Alisa’s Law: In My Daughter’s Honor
August 5, 2014
I was taken by surprise when recently asked with respect if it would be okay to name a bill sponsored by Congresswoman Nita Lowey in my daughter's honor. They would call it "Alisa's Law." Tears filled my eyes as I consented.
Those of us whose loved ones have been killed know that feeling. It is deep gratitude, blended together with deep sadness, topped with a dollop of smiles. A primary feeling every parent whose child has died is the intense need to have them remembered. They are our life, our hearts, and our souls.
It has been a long and painful journey since Alisa died 22 years ago. It has been a heartwarming and uplifting journey as well. Working together with our MADD family and close community friends around the country over these years is truly what has inspired me and held me up. My intense desire to support others struggling with heartache resulting from drunk driving, plus my passionate determination to end this violent crime propels me forward.
I fully intend to witness the complete end of drunk driving before I die. It will happen, thanks to DADSS, the advanced technology we will enjoy in the near future. In the meantime, I stand equally determined with my MADD family in pursuing efforts that research shows are most effective in reducing this carnage.
One primary method is to require alcohol ignition interlocks for ALL convicted drunk drivers. MADD is laser-beam-focused on working to get such laws passed in every state. Indeed, when we began our Campaign to Eliminate Drunk Driving® in 2006 there was only one state with such a law. Today, pending the signing of a bill in Delaware, 24 states will have such laws.
Why do we do this? Because the deaths resulting from drunk driving have been reduced significantly - up to 43% in Arizona and 42% in Oregon! Those are amazing results. Effective!
This life-saving legislation is supported by Congress, NHTSA, NTSB, highway safety organizations, and even portions of the alcohol industry. Even part of the current highway transportation law, MAP-21, offers incentive grants to states that require interlocks for all convicted offenders. Still, half of our states refrain from passing such laws. My state, Maryland, is one of those states.
Thankfully, New York Representative Nita Lowey, the ranking member of the House Appropriations Committee, introduced an interlock sanction bill. The bill would create a sanction and states which do not have an all offender interlock law would lose federal highway dollars. This is modeled after the national. 08 laws (which Ms. Lowey was a critical supporter) and the 21 minimum drinking age.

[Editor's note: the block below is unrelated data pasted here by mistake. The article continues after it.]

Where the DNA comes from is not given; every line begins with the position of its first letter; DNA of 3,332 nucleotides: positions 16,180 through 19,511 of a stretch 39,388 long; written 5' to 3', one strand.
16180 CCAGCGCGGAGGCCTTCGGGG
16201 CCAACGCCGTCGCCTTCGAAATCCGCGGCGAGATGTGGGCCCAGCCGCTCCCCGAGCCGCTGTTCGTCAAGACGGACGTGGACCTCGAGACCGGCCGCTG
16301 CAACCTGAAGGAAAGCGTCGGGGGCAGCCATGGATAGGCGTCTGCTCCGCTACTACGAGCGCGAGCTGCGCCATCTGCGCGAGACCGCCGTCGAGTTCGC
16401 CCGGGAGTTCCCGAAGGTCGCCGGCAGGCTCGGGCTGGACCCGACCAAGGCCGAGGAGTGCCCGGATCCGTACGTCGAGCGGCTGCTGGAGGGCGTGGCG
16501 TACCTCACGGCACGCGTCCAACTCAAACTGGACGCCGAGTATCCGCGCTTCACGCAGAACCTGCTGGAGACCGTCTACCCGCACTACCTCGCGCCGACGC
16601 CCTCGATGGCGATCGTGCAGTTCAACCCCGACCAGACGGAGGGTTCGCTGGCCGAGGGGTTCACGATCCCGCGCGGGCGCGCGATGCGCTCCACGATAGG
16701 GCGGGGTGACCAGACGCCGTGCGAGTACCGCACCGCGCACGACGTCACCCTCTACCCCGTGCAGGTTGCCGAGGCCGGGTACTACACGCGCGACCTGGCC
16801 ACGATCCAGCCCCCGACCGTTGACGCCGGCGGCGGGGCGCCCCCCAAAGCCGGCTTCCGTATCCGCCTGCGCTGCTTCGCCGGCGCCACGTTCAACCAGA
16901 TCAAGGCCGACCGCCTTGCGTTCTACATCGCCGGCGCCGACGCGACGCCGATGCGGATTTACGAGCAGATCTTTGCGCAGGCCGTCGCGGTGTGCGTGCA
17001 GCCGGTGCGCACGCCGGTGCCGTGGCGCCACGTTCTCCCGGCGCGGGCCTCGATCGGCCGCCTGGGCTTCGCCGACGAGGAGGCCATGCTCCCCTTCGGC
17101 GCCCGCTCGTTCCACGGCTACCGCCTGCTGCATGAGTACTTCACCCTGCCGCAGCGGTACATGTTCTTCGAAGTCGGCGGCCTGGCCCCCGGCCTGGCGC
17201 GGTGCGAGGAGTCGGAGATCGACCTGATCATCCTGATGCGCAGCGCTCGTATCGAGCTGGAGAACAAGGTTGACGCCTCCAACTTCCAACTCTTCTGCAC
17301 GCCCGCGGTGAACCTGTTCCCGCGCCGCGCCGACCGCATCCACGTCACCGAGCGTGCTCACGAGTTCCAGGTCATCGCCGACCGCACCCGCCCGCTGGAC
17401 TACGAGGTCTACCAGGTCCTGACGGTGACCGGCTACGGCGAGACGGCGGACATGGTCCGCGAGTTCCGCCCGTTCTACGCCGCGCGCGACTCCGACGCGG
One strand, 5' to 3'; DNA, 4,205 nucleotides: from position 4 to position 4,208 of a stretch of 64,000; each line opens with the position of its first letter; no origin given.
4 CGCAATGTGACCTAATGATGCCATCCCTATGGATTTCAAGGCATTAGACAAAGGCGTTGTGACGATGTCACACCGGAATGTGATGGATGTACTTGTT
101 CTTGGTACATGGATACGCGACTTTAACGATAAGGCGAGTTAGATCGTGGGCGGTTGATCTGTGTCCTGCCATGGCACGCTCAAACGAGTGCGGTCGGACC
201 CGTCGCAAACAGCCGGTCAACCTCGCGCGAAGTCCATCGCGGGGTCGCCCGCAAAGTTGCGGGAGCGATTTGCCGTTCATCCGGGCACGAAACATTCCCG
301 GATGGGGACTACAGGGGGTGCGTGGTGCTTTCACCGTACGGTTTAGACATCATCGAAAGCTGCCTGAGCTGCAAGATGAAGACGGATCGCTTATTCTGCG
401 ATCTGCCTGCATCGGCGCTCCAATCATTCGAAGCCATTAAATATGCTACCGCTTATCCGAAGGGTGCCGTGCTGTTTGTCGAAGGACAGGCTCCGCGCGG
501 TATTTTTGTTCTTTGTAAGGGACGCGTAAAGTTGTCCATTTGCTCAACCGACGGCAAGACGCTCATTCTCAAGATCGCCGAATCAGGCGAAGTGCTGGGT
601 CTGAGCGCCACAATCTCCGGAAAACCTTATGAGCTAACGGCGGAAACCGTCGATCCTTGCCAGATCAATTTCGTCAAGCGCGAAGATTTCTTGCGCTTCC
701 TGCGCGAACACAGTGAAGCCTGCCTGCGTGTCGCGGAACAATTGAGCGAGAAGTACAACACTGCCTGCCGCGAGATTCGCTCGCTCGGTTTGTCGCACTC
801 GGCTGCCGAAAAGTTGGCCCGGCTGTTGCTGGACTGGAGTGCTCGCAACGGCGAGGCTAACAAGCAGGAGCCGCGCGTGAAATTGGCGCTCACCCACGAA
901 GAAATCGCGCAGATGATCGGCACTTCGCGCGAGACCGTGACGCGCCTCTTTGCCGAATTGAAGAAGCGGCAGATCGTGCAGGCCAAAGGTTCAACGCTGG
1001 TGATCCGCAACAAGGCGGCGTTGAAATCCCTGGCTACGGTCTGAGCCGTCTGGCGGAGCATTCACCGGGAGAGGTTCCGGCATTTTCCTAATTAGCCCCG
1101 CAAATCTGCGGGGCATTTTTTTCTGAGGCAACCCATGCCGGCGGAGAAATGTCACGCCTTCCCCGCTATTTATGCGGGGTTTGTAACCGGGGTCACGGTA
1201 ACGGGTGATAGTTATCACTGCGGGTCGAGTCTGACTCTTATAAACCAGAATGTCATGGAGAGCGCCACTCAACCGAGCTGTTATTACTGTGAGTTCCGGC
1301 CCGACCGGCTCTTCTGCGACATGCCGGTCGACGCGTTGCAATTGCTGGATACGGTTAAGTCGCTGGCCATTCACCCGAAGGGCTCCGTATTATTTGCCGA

Sadly, it has been my experience over these past many years that federal sanctions are the only way some states will enact the most effective drunk driving legislation. Indeed, I remember very well our work urging states to ratify .08 BAC legal limit as the standard in every state. It was only after sanctions were imposed in the federal transportation law that remaining hold-out states lowered their legal limit to .08 BAC. Lowering the legal limit has saved thousands of lives since its inception. Today, it is again time for lawmakers in every state to do the right thing and enact the most effective measures in saving the most lives and preventing the most injuries from drunk driving.
I was so very touched when they asked me to name this law “Alisa's Law” because it occurred on her birthday! I am also moved because her dad, Joe, and I have taken her with us on this journey to affect change. Her closest friend once said that Alisa was so private and would no doubt be mortified that her picture was “everywhere” now. But I don’t think so. She was such a kind and compassionate person that I know this change would be as important to her as it is us.
As much as I am honored to have this legislation in Alisa’s name, I wish more than anything that there would have to be no Alisa’s Law, nor Leandra’s Law in New York, nor Emma’s Law in South Carolina, nor Melanie’s Law in Massachusetts – nor any law needed to stop this needless crime. I will do such a happy dance when we see the day that these laws are simply part of the history books. I know you will celebrate with me!
Click here to email your lawmaker in support of Alisa’s Law.
Coping with Career-Changing Injuries
July 24, 2014
Originally featured in the 2014 summer edition of MADDvocate®.
Every 90 seconds, someone is injured in a drunk driving crash. And as we know, first there’s the crash, then the lifelong impact. No one should try to minimize the challenge of adjusting to a new future or letting go of an old life. The reality is that many injured victims must build new lives, and often that includes a new career.
Courageous injured victims Brittany Kirby and Chris Mann share how they successfully rebuilt their lives and their careers—one painful step at a time.
Bad Things Happen to Good People
On February 13, 2009, 19-year-old Brittany, her friend Rachel, and Rachel’s two young children were driving out of town for a Valentine’s Day weekend getaway. Without warning, a drunk driver with a BAC of .15 crossed the center lane of the Tennessee road they were traveling on, and hit their car head-on.
“I don’t remember the crash,” Brittany says. “My injuries included two shattered bones in my left arm, a shattered knee joint and a traumatic brain injury. I was on life support because of my brain injury and I had to undergo eight surgeries.”